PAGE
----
Nov. 18, 2011, 208 years after the epic Battle of Vertieres, history paints a grim picture of Haiti, still struggling for its sovereignty. While blame indexes never lack, Haitians remain the sole proprietaries of their failures or successes. Since the assassination of Emperor Jean-jacques Dessalines, every group or president that subsequently came to power impose its own idea of progress, framing it as something new and modern. Nevertheless, one need not look beyond the countries own history to observe striking similarities between past administrations that failed the nation miserably and more recent ones. For instance, Historians portrayed former President Sylvain Salnave as a political outsider with little formal training and no political agenda when he came to power. Similarly, President Pierre Nord Alexis, also known as Tonton Nord, was notoriously indifferent with a laissez-faire attitude, according to history’s account. Many people often used these same characterizations to describe the attitudes and behaviors of current or recent Haitian presidents, proving that our leaders have not evolved.
This cyclical behavior on the part of Haitian politicians amounted to one of the country’s biggest failures. An administration would sweep into office on unrealistic populist promises, then would pursue, persecute and/or execute former political opponents, solidify its power base only to end up dead, exiled, isolated or hated. Ironically, Haitians always look retroactively to realize how much better past administrations were, in spite of the unforgivable scars still-hunting their every dream.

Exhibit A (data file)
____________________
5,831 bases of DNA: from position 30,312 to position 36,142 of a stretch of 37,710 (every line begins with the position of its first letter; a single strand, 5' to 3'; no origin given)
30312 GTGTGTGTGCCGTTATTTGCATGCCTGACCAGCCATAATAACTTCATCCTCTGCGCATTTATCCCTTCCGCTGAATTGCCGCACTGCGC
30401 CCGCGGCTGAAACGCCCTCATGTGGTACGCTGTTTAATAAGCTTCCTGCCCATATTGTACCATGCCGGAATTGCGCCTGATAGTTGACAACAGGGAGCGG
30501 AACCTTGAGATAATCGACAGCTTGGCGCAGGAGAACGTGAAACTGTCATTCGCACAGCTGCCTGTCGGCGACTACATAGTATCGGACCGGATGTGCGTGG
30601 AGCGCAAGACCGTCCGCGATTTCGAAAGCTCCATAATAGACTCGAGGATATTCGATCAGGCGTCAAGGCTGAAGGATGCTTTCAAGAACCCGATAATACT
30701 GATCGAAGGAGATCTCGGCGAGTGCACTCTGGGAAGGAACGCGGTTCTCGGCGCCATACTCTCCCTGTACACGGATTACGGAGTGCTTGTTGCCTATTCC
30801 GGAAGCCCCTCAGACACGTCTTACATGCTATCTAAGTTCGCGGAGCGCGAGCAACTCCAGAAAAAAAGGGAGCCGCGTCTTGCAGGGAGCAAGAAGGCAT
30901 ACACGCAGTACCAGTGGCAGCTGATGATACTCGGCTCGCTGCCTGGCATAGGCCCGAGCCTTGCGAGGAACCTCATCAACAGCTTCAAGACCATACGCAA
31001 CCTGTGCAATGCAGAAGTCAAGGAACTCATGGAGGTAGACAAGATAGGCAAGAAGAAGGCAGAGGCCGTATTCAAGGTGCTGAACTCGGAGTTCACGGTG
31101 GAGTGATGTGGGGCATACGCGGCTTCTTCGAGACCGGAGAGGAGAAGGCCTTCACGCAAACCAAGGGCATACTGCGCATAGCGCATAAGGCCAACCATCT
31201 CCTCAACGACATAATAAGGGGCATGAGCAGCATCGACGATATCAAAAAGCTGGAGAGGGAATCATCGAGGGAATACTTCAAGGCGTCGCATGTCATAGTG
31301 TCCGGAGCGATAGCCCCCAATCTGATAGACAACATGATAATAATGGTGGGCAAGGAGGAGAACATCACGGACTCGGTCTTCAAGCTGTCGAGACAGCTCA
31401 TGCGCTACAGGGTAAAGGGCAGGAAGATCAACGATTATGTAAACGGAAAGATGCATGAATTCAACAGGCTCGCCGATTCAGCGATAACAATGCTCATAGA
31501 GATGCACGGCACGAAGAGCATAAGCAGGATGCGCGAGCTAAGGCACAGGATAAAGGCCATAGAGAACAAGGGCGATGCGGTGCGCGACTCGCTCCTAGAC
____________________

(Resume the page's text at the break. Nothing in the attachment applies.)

Just as some opposition conspired and killed the first Emperor at the detriment of the nation, many self-proclaimed patriots continue this practice even today simply because they disagree with one policy decision or stand to lose a few dollars. Meanwhile, generations of potential leaders lose their way, seeking to inflict maximums damages on those who persecuted their parents or favorite leaders; thus sending the country into a downward spiral.
Sadly, such is the legacy of Vertieres, a practice that persists even today where Haitian leaders sell their souls to foreigners or a socially irresponsible élite for the sake of power and personal gains. Those traitors have not only traded their own souls, but also the symbolism of Vertiere, the fate of all future generations with it. Even more egregious, their destructive, egotistical policies will breed next vindictive leaders who will carry on their legacy, avenging their forebears, and so goes the cycle.